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specified in the sentence: as, “I had finished my letter hefore he arrived."

The First Future Tense represents the action as yet to come, either with or without respect to the precise time : as,

“The sun will rise to-morrow;" “ I shall see them again."

The Second Future intimates that the action will ! be fully accomplished, at or before the time of another future action or event as, “I shall have dined at one o'clock;" “ The two houses will have finished their business, when the king comes to prorogue them.”+

It is to be observed, that in the subjunctive mood, the event being spoken of under a condition or supposition, or in the form of a wish, and therefore as doubtful and contingent, the verb itself in the present, and the auxiliary both of the present and past imperfect times, often carry with them somewhat of a future sense : as,

66 If he come to. morrow, I may speak to him ;" “ If he should, or would come to-morrow, I might, would, could, or should speak to him." Observe also, that the auxiliaries should and would, in the imperfect times, are used to express the present and future as well as the past: as, “It is my desire, that he should, or would, come now, or to-morrow ;” as

It was my desire, that he should or would come yesterday.” So that in this mood the precise time of the verb is very much determined by the nature and drift of the sentence.

The present, past, and future tenses, may be used either definilely or indefinitely, both with respect to time and action. When they denote customs or habits, and not indi. vidual acts, they are applied indefinitely : as,“ Virtue pro motes happiness ;" “ The old Romans governed by benefits more than by fear;” “I shall hereafter employ my time more usefully.” In these examples, the words, promote

well as,

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+ See an account of the simple and compound tenses, at page 100.,

governed, and shall employ, are used indefinitely, both in regard to action and time; for they are not confined to individual actions, nor to any precise points of present, past, or future tiine. When they are applied to signify particular actions, and to ascertain the precise points of time to which they are confined, they are used definitely; as in the following instances. My brother is writing ;" * He built the house last summer,

but did not inhabit it till yesterday.” " He will write another letter to-morrow."

The different tenses also represent an action as complete or perfect, or as incomplete or imperfect. In the phrases, “ I am writing,” “ I was writing," " I shall be writing," imperfect, unfinished actions are signified. But the following examples, "I wrote," "I have written," "I had written," “ I shall have written,” all denote complete perfect action.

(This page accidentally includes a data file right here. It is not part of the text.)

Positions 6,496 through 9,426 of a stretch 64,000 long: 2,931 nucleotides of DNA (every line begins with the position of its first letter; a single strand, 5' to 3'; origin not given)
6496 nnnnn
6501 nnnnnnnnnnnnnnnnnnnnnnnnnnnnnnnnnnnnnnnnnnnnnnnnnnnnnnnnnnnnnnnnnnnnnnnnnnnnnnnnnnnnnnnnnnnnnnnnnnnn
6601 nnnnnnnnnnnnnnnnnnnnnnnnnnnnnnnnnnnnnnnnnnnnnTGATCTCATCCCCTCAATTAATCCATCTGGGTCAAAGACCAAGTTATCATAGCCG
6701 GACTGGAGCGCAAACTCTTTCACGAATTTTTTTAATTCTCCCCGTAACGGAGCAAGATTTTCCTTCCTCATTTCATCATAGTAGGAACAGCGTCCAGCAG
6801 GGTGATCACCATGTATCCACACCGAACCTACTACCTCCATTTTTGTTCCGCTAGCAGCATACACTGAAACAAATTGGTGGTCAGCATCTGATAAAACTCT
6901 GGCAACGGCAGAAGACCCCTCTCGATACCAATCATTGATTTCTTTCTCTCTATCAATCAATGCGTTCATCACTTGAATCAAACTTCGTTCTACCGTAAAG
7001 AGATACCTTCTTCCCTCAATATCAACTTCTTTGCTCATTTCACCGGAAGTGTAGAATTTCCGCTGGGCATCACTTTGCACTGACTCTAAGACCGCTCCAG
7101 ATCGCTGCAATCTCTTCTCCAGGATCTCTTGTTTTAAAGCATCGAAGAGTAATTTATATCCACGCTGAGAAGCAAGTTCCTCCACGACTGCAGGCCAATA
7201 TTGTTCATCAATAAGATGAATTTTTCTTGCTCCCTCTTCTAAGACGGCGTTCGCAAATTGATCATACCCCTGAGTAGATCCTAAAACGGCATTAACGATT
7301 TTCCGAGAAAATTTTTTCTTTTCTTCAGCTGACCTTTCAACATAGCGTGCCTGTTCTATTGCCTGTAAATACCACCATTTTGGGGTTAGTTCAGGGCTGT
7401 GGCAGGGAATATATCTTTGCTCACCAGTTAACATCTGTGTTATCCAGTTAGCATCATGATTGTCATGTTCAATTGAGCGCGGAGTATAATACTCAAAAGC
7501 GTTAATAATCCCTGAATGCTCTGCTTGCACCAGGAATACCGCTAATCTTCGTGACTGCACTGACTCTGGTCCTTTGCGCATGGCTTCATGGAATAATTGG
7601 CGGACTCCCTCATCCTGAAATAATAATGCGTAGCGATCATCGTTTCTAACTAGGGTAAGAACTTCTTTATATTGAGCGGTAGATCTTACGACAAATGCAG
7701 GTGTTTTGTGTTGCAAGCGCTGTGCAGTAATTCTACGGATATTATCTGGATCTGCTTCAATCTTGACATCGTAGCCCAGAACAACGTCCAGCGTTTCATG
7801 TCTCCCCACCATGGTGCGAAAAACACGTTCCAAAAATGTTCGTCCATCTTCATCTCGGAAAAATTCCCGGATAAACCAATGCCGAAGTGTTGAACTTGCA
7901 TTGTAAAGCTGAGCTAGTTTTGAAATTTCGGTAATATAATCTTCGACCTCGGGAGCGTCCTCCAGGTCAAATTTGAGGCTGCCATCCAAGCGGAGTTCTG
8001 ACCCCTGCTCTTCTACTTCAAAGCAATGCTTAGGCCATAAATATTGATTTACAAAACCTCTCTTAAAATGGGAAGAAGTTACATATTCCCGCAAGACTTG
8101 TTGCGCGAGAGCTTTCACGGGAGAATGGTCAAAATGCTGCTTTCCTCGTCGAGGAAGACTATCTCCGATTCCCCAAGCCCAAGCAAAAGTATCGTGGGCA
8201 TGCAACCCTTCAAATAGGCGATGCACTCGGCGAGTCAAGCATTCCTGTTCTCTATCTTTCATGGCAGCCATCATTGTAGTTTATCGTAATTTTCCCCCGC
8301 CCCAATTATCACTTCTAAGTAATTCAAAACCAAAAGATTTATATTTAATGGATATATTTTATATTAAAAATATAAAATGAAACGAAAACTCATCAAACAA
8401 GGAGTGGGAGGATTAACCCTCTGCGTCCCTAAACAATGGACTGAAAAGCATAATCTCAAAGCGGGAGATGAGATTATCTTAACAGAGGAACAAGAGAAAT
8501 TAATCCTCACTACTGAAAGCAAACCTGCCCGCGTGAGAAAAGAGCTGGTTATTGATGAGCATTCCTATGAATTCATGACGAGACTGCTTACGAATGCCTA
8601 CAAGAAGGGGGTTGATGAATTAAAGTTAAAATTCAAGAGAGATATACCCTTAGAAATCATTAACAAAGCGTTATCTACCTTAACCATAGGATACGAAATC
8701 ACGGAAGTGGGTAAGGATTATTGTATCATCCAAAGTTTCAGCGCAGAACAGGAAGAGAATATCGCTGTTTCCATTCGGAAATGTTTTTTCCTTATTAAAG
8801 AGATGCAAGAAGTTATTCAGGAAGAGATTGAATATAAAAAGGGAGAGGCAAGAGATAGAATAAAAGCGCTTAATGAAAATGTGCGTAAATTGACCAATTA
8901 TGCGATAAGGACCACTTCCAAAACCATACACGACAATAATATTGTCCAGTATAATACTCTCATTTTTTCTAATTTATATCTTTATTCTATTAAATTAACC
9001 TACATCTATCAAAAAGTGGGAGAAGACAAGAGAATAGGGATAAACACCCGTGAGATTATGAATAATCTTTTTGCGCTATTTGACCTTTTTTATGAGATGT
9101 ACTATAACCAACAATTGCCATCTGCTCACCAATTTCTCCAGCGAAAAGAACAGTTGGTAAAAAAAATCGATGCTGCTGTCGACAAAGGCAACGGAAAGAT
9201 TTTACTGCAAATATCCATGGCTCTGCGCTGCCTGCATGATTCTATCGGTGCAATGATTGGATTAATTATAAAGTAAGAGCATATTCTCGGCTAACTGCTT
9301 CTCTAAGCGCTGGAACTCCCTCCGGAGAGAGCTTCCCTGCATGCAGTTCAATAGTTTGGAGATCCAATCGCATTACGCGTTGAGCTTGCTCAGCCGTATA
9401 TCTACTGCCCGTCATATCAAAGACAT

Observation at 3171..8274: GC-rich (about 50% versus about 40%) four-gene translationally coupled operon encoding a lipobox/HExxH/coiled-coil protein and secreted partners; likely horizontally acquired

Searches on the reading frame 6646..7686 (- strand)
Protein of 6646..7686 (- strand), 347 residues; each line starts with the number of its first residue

From the preceding representation of the different tenses, it appears, that each of them has its distinct and peculiar province; and that though some of them may sometimes be used promiscuously, or substituted one for another, in cases where great accuracy is not required, yet there is a real and essential difference in their meaning. It is also evident, that the English language contains the six tenses which we have enumerated. Grammarians who limit the number to two, or at most to three, namely, the present, the imperfect, and the future, do not reflect that the English verb is mostly composed of principal and auxiliary; and that these several parts constitute one verb. Either the English language has no regular future tense, or its future is composed of the auxiliary and the principal verb. If the latter be admitted, then the auxiliary and principal united, constitute a tense, in one instance; and, from reason and analogy, may doubtless do so, in others, in which minuter divisions of time are necessary, or useful. What reason can be assigned for not considering this case as other cases, in which a whole is regarded as composed of several parts, or of principal and adjuncts? There is nothing beterogenevus in the parts: and precedent, analogy, utility, and even necessity, authorize the union.

In support of this opinion, we have the authority of eminent grammarians; in particular, that of Dr. Beattie. “ Some writers," says the doctor, “ will not allow any thing to be a tense, but what in one infected word, expresses an affirmation with time; for that those parts of the verb are not properly called tenses, which assume that appearance, by means of auxiliary words. At this rate, we should have, in English, two tenses only, the present and the past in the active verb, and in the passive no tenses at all. But this is a needless nicety; and, if adopted, would introduce confusion into the grammatical art. If amaveram be a tense, why should not amatus fueram ? If I heard be a tense, I did hear, I have heard, and I shall hear, must be equally entitled to that appellation."